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Progressive radio stations

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See List of progressive radio stations for a table of radio stations across the United States that host or have hosted at least one progressive talk show. See Progressive radio timeline for a continuously updated list of events regarding progressive talk radio.

Progressive talk radio has existed in one form or another for many decades, most notably the noncommercial Pacifica network, which still broadcasts in a handful of major cities. The most important event in the recent history of progressive talk is the formation of the commercial Air America network, which went on the air in March 31, 2004. Since that date, syndicated Air America programs, together with a number of programs from the Jones network and some local programs, have been broadcast on stations across the country. Most such stations are low-signal AM outfits owned by large conglomerates such as Clear Channel and Entercom, which dominated the radio landscape after the Telecommunications Act of 1996 weakened the restrictions on ownership. These conglomerates have followed a pattern of starving progressive talk stations of resources and then flipping them to another format, often one already broadcast on other stations in the same area. While progressive talk has been shown to do well on stations with decent signals and surprisingly well even on stations with a weak signal, the conglomerates have often displayed a willingness to cancel the progressive talk format abruptly, even though this action almost always results in a fall in ratings. The wave of cancellations intensified following Election Day 2006. See the Progressive radio timeline for more details on the history of progressive talk.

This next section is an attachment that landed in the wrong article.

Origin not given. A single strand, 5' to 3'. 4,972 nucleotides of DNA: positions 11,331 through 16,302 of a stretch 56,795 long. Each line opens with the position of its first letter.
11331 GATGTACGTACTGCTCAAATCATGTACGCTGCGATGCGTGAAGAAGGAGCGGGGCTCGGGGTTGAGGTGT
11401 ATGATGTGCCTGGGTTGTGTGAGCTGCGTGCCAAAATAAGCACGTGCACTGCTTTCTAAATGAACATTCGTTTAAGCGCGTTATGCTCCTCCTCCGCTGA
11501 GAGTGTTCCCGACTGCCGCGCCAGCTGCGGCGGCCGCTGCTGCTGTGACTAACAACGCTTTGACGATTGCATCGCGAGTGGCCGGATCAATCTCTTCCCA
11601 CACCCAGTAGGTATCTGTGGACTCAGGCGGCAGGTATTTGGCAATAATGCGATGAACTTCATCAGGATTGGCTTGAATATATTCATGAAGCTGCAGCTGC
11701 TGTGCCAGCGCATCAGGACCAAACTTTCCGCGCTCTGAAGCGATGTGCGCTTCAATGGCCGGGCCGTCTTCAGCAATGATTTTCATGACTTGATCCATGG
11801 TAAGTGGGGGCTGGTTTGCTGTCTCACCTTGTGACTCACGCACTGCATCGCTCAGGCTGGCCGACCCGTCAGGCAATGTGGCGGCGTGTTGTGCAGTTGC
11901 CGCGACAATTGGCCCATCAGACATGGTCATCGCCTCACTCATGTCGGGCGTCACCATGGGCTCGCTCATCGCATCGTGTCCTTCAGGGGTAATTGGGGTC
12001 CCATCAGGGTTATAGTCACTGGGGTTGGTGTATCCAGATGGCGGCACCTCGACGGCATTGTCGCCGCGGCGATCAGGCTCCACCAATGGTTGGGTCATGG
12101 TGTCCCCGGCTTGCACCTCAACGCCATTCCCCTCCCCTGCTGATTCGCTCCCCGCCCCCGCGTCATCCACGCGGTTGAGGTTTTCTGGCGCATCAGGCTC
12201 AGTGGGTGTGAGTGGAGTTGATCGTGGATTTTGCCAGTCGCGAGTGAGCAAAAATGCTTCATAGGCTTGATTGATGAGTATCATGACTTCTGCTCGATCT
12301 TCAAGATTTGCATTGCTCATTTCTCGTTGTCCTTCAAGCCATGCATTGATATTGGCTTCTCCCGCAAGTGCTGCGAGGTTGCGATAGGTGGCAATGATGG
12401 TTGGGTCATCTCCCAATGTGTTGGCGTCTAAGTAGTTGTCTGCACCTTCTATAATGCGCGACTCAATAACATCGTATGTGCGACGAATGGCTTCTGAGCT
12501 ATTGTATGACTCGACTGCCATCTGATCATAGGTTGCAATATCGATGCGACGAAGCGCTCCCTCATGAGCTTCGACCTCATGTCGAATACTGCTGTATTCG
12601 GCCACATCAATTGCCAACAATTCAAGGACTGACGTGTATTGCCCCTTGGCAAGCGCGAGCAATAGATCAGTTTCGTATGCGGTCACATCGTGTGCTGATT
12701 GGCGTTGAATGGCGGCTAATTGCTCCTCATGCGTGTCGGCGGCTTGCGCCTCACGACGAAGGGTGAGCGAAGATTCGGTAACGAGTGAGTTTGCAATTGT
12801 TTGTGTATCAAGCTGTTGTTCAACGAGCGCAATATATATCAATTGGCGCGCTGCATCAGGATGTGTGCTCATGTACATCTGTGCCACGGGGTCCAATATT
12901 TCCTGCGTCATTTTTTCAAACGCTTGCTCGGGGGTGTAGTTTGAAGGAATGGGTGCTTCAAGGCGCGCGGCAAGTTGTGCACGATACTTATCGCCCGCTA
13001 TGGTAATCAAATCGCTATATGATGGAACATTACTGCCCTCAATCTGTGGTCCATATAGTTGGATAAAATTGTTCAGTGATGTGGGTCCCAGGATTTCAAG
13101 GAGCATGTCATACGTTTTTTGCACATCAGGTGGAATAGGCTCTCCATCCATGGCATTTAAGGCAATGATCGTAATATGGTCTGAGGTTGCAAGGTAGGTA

Groups have formed in cities where progressive talk has been threatened or cancelled. This table contains links (many taken from NonStop Radio) to their message boards. In Madison, WI, following rallies and the involvement of governmental and nongovernmental figures, Clear Channel dropped its plans to end progressive talk. In no other community has a station been persuaded to drop such plans (though the Portland, ME community forestalled a format change in late 2004, only to have it take effect in 2007), or to reinstate progressive talk once it has been eliminated from the programming. However, new stations have taken on progressive talk in communities where progressive talk had existed before. In addition, in late March 2006, a coalition of a community group and the Nova M network (founded by Sheldon and Anita Drobny, former founders of what became Air America) put progressive talk on a station in Phoenix, AZ after an existing progressive talk station was converted to a religious format. Groups in a number of communities are exploring the possibility of acquiring their own stations. In Boston, local progressive talk-show host Jeff Santos, in conjunction with members of local political and business communities, formed an entity, Santos Media, which leases most of the airtime on local station WWZN for progressive talk.

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This page was last modified 23:01, 2 December 2009 by AlanF. Based on work by Chad Lupkes and LTR and dKosopedia user(s) Yellowdawg. Content is available under the terms of the GNU Free Documentation License.

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